English   español  
Please use this identifier to cite or link to this item: http://hdl.handle.net/10261/174216
logo share SHARE logo core CORE   Add this article to your Mendeley library MendeleyBASE

Visualizar otros formatos: MARC | Dublin Core | RDF | ORE | MODS | METS | DIDL
Exportar a otros formatos:


DNA knots occur in intracellular chromatin

AuthorsValdés, Antonio ; Segura, Joana ; Dyson, Sílvia ; Martínez-García, Belén ; Roca, Joaquim
Issue Date25-Jan-2018
PublisherOxford University Press
CitationNucleic Acids Research 46(2): 650–660 (2017)
AbstractIn vivo DNA molecules are narrowly folded within chromatin fibers and self-interacting chromatin domains. Therefore, intra-molecular DNA entanglements (knots) might occur via DNA strand passage activity of topoisomerase II. Here, we assessed the presence of such DNA knots in a variety of yeast circular minichromosomes. We found that small steady state fractions of DNA knots are common in intracellular chromatin. These knots occur irrespective of DNA replication and cell proliferation, though their abundance is reduced during DNA transcription. We found also that in vivo DNA knotting probability does not scale proportionately with chromatin length: it reaches a value of ∼0.025 in domains of ∼20 nucleosomes but tends to level off in longer chromatin fibers. These figures suggest that, while high flexibility of nucleosomal fibers and clustering of nearby nucleosomes facilitate DNA knotting locally, some mechanism minimizes the scaling of DNA knot formation throughout intracellular chromatin. We postulate that regulation of topoisomerase II activity and the fractal architecture of chromatin might be crucial to prevent a potentially massive and harmful self-entanglement of DNA molecules in vivo.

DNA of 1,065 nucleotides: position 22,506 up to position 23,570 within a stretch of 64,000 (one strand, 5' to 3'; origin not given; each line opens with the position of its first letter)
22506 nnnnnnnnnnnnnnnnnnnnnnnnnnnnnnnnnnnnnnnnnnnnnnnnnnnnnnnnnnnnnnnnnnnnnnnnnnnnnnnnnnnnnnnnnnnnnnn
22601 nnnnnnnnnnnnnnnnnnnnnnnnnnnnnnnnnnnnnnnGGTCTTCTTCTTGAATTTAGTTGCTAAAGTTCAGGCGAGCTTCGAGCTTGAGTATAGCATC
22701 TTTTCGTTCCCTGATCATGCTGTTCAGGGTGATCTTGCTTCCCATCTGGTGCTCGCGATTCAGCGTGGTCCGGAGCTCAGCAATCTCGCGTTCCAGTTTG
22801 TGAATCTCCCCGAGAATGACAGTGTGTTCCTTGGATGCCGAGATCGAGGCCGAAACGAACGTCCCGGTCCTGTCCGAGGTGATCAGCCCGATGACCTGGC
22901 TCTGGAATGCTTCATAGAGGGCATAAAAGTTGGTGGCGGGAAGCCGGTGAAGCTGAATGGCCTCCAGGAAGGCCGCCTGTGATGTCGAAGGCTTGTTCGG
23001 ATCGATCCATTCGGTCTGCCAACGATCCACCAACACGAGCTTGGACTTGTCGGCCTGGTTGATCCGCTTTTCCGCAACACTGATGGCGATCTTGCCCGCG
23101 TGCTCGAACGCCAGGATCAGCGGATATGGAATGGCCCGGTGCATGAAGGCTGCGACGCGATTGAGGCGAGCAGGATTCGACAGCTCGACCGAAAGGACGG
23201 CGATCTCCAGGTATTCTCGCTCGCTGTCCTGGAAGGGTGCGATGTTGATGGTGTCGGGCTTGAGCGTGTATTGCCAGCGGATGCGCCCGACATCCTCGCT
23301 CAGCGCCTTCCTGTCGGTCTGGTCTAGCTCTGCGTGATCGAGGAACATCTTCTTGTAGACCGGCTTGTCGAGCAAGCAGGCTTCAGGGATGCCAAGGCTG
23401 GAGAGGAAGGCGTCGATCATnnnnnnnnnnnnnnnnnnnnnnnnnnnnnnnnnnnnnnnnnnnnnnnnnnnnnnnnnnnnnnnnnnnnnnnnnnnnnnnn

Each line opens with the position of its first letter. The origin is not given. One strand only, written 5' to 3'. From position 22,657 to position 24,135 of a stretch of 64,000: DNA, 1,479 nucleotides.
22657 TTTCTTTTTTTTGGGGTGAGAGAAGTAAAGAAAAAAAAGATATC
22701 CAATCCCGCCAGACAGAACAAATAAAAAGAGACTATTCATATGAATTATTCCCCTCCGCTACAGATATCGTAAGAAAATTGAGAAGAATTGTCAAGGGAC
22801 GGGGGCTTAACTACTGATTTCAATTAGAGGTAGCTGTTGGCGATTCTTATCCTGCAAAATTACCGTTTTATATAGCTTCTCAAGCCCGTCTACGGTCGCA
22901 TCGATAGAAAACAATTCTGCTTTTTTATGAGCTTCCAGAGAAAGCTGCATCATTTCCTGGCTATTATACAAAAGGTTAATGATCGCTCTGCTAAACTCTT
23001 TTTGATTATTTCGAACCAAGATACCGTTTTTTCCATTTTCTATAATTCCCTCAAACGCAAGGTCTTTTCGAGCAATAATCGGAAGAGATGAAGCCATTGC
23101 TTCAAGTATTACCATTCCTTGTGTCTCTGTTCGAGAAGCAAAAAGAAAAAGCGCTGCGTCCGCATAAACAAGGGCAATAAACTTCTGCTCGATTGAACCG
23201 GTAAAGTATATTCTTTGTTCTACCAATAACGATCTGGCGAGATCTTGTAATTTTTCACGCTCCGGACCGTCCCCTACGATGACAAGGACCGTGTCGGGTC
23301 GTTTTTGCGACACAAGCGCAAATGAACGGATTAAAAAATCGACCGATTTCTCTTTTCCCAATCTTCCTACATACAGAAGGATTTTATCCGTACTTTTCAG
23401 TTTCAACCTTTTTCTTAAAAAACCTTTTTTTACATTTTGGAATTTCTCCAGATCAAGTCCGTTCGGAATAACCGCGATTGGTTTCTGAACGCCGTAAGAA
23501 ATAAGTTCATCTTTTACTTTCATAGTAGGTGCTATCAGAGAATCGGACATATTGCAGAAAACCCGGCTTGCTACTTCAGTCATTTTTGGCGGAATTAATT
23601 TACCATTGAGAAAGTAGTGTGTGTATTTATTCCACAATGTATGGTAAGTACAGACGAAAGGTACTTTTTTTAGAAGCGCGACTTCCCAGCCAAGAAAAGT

Publisher version (URL)https://doi.org/10.1093/nar/gkx1137
Appears in Collections:(IBMB) Artículos
Files in This Item:
File Description SizeFormat 
DNA_knots_Valdés.pdf10,81 MBAdobe PDFThumbnail
Show full item record
Review this work

Related articles:

WARNING: Items in Digital.CSIC are protected by copyright, with all rights reserved, unless otherwise indicated.